April weather, like always, has been filled with extremes. One day it is almost 80 degrees and the next it is 25 with a twenty mile-an-hour wind and snow. Walking through the fog, I was thinking about all the ways we are living in a muddle right now and how it feels like we’ll be stuck in it forever.
But then I read about the gracious, loving, and creative things people are doing to stay connected, to reach out, to be a light in the dark places. One woman wrote about how her neighbors are leaving gifts in each other’s mailboxes, like homemade cookies or breads. A friend of mine’s little brother was in a terrible wreck and the day he got to come home from the hospital, the community arranged a drive by parade to welcome him home.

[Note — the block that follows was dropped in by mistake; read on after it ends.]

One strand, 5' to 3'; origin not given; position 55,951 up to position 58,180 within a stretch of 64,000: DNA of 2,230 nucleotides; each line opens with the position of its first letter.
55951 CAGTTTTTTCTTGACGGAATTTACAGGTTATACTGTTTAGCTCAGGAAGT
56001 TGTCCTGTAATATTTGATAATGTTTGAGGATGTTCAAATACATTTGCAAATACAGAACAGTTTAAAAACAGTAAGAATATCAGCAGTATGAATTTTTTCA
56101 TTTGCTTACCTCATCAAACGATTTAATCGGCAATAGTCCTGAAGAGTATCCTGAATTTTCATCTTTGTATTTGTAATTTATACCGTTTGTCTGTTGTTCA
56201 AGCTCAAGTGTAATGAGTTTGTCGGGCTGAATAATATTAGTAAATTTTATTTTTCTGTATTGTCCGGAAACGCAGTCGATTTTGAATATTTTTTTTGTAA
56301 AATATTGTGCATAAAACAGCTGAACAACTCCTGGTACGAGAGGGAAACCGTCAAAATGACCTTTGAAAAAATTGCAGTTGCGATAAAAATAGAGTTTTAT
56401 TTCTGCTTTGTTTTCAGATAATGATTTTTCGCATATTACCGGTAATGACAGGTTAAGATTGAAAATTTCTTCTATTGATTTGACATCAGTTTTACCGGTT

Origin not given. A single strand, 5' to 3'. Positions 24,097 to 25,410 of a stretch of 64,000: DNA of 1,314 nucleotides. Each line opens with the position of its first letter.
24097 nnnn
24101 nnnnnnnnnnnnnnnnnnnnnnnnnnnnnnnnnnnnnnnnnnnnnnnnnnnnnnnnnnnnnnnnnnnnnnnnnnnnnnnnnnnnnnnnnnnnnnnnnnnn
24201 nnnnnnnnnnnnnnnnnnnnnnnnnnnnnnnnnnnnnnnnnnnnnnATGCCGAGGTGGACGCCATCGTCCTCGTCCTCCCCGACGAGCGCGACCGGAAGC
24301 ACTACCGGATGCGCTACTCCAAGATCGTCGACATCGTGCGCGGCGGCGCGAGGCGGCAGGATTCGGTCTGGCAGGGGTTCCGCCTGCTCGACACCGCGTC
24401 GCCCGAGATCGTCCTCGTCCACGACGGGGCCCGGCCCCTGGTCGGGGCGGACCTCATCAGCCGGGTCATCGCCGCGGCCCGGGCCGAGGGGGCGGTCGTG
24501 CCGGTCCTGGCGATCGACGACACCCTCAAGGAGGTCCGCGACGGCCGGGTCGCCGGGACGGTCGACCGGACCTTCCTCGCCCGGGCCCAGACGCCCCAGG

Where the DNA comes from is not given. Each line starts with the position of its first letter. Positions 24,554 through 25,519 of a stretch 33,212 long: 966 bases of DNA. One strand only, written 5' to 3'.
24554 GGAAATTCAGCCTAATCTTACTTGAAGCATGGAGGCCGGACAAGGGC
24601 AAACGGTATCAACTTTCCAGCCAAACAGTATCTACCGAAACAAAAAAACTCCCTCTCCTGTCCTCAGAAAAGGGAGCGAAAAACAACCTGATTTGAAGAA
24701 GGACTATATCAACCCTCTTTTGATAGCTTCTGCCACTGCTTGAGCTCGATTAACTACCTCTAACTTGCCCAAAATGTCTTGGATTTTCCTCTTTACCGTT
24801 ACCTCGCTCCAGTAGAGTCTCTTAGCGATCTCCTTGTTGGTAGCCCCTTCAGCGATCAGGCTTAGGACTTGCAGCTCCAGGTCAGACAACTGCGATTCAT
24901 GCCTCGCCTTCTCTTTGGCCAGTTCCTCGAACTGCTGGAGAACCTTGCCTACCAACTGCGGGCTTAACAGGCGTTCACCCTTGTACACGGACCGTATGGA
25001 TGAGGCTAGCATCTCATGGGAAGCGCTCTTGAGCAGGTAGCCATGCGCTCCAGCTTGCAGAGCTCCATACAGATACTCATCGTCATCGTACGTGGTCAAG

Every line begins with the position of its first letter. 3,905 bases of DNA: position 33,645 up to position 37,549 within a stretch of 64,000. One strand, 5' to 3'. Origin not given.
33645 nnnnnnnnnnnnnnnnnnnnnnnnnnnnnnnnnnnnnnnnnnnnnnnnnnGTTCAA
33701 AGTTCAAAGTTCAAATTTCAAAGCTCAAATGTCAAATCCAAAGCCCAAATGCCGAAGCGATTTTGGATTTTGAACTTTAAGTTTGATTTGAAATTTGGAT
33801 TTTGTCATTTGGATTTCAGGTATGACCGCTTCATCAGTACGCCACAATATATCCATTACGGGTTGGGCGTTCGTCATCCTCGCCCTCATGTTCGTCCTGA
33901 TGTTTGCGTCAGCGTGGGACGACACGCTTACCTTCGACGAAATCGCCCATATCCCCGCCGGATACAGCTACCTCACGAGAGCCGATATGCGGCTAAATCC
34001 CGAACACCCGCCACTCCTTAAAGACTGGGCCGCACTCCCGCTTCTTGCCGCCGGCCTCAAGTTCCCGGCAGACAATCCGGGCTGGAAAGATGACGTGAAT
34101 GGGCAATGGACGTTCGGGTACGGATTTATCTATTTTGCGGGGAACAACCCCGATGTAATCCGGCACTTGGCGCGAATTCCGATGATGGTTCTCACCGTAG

There are still those who don’t take this pandemic seriously, and they put others at risk. I can’t do anything about that, but I can call my neighbor and check in. I can text my children dumb jokes. I can send care packages to siblings and to others I hold dear. My light may need some new batteries, but it is better than being in the dark.
The fog will clear and we will again find ourselves under blue skies, and at tables across from each other sharing coffee and conversation, and breaking bread together.